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Companies often use press releases as a way to announce a new employee, company win or upcoming event. Too often though, companies start writing their release without a clear idea of what their goal is.
- Make sure the information is newsworthy. Do not craft a release with information that your target users won’t be interested in. You’ll end up wasting your valuable time and theirs.
- Tell the audience that the information is intended for them and why they should continue to read it. Start your release strong with a title that will draw the appropriate audience in.
- Start with a brief description of the news, then distinguish who announced it, and not the other way around. Simply explain to your readers what the gist of the story is and who is at the center of it all.
- Ask yourself, “how are people going to relate to this and will they be able to connect?” Why do you readers care about this information? More importantly, DO they care about this information? As you’re beefing up your release, make sure the information directly relates to your readers.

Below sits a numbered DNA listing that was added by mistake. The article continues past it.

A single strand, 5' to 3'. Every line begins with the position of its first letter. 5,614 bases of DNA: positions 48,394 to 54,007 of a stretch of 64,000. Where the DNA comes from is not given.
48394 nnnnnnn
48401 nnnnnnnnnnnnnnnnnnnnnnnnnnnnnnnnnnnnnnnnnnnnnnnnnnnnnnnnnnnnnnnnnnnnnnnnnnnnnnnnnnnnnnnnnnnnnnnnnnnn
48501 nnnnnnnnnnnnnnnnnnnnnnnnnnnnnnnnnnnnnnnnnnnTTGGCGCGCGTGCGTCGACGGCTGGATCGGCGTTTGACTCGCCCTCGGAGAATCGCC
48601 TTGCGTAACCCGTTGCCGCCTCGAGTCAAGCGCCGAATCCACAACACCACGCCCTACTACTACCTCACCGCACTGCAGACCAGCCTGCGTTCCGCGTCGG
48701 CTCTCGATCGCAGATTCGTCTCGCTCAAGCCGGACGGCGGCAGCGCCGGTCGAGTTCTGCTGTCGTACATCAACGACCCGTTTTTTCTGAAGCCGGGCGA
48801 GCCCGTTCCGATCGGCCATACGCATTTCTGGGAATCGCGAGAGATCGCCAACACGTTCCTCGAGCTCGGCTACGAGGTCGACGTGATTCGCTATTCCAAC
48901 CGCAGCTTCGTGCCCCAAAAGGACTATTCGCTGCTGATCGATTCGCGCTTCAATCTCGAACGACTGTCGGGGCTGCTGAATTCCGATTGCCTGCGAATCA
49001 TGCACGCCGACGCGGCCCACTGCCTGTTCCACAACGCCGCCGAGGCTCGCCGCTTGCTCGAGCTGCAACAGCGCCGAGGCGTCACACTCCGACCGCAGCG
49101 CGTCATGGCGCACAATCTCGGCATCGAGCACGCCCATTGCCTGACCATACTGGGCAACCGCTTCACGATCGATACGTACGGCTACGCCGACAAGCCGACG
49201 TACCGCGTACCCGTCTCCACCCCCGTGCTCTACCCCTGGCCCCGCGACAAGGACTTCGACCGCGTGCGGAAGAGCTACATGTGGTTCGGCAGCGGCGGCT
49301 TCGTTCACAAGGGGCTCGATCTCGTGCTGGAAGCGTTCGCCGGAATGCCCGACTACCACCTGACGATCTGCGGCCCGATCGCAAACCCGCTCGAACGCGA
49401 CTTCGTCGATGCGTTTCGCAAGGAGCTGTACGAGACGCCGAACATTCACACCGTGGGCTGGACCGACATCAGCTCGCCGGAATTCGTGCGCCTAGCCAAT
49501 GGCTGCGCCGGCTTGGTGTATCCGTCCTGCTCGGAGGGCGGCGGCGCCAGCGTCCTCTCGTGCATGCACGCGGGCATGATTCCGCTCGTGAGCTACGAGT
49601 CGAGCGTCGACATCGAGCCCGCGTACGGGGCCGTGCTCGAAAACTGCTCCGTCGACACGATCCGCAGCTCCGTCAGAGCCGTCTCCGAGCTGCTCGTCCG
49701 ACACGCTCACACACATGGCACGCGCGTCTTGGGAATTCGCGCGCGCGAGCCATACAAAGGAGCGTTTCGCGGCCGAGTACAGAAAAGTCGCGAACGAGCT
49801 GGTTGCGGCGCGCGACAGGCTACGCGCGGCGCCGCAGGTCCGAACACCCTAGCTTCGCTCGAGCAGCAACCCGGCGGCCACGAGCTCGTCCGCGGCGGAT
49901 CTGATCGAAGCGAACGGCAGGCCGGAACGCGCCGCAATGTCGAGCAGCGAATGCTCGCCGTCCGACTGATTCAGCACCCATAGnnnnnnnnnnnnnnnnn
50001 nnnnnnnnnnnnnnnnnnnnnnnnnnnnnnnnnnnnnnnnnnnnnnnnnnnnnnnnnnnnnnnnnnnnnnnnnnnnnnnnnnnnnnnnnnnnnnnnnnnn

- Make sure the first 10 words of your release are effective, as they are the most important. If the beginning of your release is boring, people are going to stop reading before they even get started. Draw your reader in from the beginning.
- Avoid excessive use of adjectives and fancy language. While a press release is telling your readers a quick story, leave out the snazzy adjectives.
- Deal with the facts. Use a few facts to back up your story. If you are announcing a new employee, tell your readers a little about their background and what they’ll be doing in their new position.
- Provide as much contact information as possible: individual to contact, address, phone, fax, email, and website address. Make sure you always list a media contact on your release so that readers can contact you if they have follow-up questions about the release.
- Make sure you wait until you have something with enough substance to issue a release. There’s no rush. Send out your release when you have all the information you need to make your release informative and helpful to readers.
- Make it as easy as possible for media representatives to do their jobs. After a media rep reads through your release, they should be able to quickly and easily craft their story. By writing a solid release, you’re making their job easier as well.
The next time you sit down to write a company press release, have this check list next to you. If you followed all of the steps, you’ll write a release that is informative and enjoyable for your visitors to read.